Health, Security, and Diplomacy in Historical Perspective

Authored by: Adam Kamradt-Scott

Routledge Handbook of Global Health Security

Print publication date:  August  2014
Online publication date:  August  2014

Print ISBN: 9780415645478
eBook ISBN: 9780203078563
Adobe ISBN: 9781136155574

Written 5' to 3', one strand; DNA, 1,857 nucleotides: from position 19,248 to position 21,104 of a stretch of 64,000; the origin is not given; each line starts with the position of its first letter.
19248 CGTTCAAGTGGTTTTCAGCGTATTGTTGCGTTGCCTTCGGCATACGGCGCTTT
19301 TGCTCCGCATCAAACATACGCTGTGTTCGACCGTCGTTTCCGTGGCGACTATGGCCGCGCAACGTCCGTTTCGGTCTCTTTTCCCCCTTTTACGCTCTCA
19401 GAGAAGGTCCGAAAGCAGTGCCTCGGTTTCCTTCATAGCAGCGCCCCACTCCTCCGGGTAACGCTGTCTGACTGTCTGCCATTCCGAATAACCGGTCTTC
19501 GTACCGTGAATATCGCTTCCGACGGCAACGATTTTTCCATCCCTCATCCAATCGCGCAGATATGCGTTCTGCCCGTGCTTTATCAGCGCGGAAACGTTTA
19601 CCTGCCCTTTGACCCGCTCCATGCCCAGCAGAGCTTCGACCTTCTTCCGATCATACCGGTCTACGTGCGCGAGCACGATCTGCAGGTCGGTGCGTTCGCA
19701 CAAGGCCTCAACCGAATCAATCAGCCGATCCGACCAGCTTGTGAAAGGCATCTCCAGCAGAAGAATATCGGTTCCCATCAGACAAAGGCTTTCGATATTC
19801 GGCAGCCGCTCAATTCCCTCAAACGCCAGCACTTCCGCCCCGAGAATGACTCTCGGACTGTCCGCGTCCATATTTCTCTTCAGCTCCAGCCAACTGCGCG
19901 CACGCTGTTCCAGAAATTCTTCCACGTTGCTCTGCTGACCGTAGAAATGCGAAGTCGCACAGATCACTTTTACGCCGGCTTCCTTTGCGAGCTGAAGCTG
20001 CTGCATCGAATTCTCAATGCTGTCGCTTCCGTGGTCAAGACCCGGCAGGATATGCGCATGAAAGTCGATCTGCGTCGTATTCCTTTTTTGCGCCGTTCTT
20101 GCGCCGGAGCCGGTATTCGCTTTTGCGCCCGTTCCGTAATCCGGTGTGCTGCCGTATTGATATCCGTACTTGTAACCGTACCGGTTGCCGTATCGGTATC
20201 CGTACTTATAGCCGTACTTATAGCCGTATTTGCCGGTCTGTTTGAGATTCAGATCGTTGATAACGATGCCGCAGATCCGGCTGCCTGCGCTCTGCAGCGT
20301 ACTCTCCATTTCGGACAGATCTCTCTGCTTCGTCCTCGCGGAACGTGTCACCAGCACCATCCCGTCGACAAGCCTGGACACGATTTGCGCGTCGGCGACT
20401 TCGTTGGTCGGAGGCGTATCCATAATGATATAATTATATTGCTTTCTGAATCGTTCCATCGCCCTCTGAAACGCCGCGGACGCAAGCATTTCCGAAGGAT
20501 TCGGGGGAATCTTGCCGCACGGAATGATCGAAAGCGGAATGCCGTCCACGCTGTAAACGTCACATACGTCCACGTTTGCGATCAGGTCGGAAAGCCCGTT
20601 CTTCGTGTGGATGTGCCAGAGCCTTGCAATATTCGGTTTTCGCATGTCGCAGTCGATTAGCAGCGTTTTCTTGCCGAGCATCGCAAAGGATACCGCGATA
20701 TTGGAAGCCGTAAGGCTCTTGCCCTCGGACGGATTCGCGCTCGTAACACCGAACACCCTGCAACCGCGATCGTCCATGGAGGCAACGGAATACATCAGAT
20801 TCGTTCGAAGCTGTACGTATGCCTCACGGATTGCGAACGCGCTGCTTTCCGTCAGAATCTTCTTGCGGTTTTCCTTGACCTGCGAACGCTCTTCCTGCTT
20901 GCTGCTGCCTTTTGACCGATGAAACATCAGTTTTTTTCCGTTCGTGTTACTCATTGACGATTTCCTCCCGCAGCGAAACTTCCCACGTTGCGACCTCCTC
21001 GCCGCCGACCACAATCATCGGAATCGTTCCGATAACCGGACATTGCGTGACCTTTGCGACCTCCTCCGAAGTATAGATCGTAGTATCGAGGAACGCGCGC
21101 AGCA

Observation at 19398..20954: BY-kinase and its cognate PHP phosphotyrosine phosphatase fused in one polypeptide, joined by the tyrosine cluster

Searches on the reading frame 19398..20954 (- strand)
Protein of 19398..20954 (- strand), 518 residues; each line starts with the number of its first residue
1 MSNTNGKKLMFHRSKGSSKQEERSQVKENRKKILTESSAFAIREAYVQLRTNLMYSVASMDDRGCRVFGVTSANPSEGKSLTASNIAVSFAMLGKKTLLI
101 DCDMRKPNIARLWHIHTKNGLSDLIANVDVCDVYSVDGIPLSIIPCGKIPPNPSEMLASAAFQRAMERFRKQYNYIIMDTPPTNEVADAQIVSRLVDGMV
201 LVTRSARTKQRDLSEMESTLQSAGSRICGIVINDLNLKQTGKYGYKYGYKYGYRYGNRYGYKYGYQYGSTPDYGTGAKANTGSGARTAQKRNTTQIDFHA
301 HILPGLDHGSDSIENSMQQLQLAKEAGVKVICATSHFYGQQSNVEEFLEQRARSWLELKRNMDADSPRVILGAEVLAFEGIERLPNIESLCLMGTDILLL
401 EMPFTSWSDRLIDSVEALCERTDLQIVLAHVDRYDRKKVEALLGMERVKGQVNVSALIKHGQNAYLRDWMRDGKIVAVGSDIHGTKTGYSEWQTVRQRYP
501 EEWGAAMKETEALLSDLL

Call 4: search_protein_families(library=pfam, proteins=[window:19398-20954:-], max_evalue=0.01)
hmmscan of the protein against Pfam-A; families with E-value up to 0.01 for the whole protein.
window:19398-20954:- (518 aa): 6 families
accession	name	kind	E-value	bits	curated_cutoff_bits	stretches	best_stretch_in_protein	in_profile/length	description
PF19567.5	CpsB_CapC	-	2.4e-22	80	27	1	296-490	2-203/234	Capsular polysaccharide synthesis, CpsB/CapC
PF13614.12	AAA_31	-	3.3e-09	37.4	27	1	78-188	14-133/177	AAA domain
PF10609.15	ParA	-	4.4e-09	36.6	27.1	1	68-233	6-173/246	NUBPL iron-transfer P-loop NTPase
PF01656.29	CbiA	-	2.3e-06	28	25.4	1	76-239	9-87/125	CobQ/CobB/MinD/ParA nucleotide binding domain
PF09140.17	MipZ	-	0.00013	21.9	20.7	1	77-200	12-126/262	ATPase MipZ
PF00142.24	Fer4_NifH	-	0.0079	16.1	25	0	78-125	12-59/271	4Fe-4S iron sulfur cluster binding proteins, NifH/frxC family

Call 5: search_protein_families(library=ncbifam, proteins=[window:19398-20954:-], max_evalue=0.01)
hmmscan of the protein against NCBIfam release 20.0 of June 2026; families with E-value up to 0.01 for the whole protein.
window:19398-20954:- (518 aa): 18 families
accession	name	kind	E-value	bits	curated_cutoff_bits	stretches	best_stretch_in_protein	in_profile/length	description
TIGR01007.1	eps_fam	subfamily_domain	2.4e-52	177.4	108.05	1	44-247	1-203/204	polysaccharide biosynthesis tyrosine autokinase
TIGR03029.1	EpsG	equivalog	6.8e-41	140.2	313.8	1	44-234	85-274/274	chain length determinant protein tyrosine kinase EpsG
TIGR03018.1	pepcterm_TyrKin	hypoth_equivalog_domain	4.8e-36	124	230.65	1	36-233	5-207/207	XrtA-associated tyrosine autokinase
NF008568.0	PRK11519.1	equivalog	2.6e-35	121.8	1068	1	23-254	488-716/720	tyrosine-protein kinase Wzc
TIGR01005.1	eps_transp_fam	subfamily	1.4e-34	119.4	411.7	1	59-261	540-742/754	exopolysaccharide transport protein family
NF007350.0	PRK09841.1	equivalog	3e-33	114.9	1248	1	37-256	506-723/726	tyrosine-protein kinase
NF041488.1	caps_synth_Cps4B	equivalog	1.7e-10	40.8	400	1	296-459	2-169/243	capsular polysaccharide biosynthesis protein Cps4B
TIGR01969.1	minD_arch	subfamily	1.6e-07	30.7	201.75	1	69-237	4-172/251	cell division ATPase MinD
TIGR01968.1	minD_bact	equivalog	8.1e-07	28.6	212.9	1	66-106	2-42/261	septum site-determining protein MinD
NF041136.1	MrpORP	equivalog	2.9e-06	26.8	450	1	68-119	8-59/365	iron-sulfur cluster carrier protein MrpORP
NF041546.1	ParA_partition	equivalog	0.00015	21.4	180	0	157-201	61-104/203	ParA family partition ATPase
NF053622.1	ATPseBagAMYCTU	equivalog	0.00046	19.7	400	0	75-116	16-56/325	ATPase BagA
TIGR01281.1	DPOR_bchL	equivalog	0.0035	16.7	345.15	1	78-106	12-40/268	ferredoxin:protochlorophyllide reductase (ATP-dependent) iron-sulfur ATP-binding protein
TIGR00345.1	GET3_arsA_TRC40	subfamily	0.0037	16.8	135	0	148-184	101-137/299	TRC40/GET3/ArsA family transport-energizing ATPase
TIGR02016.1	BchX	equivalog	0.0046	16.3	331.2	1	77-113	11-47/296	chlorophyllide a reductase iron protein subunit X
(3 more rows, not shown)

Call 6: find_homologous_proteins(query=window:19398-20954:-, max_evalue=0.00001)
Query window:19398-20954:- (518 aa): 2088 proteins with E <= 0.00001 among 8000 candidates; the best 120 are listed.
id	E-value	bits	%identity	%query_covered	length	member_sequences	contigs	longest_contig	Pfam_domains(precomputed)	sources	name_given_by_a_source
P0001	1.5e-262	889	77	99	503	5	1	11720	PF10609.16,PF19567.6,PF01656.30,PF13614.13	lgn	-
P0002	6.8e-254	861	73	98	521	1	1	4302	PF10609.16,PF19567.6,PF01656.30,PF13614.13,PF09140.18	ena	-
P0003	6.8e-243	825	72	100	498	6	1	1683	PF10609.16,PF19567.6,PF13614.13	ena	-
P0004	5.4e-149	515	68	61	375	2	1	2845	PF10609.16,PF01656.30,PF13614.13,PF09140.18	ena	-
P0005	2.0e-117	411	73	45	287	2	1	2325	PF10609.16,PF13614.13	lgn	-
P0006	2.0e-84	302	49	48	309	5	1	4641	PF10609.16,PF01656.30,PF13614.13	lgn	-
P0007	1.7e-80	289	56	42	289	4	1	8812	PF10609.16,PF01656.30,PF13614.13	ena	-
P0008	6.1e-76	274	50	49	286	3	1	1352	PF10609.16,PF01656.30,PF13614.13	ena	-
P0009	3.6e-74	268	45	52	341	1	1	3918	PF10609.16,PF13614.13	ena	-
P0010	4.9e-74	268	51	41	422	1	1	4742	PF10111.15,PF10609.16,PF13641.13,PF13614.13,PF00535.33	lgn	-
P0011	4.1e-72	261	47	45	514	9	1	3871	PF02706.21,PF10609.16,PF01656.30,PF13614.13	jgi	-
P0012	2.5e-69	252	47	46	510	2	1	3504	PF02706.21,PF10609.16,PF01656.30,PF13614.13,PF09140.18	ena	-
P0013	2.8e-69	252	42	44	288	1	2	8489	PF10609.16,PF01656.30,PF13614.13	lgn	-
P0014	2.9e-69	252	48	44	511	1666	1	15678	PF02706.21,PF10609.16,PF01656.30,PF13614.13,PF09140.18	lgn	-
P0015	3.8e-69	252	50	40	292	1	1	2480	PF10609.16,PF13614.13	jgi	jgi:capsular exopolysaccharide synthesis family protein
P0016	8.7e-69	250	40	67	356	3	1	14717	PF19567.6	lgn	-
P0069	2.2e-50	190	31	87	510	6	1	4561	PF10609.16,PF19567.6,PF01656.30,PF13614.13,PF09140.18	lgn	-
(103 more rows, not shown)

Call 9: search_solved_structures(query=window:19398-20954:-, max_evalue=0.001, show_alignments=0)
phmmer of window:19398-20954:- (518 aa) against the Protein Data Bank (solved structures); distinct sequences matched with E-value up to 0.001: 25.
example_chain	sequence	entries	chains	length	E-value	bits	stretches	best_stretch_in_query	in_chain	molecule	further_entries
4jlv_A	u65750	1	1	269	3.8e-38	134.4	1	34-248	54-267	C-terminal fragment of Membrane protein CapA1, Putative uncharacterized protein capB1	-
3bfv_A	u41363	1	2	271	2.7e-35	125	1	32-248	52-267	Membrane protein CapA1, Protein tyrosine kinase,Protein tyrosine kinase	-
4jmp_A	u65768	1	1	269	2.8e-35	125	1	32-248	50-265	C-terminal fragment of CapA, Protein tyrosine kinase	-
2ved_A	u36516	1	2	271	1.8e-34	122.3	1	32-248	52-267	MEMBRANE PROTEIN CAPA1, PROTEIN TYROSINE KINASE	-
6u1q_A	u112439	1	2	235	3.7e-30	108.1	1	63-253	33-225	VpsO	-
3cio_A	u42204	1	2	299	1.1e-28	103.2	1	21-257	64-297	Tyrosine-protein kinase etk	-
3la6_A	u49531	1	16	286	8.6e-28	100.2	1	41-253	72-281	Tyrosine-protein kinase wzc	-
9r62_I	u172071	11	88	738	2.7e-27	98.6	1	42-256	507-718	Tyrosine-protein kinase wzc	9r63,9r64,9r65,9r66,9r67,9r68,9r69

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It has been periodically suggested that health-related diplomacy (now commonly described as “global health diplomacy”) is a new phenomenon (Adams et al. 2008; Feldbaum & Michaud 2010). It has also been suggested that the explicit linkages drawn in recent years between national/international security and health are somehow a novel development (see Aldis 2008). What these claims fundamentally fail to appreciate, however, is that there is in fact an extraordinarily long historical association between health and security. Moreover, diplomacy has often been the tool governments have employed to address these concerns. Indeed, the association between health, security, and diplomacy dates back to well before the signing of the Treaty of Westphalia in 1648 C.E. that established the modern state system. The aim of this chapter is therefore to situate the contemporary interest in health security, and the response to health security threats, in historical context. To that end, the chapter commences by examining some of the initial diplomatic efforts to protect local, national, and international communities from threats to human health before examining more contemporary endeavors. While the narrative presented here is by no means intended to be all-inclusive, it hopefully serves to provide the reader with a fuller understanding of how health security and health diplomacy should be seen as enduring features of international politics.

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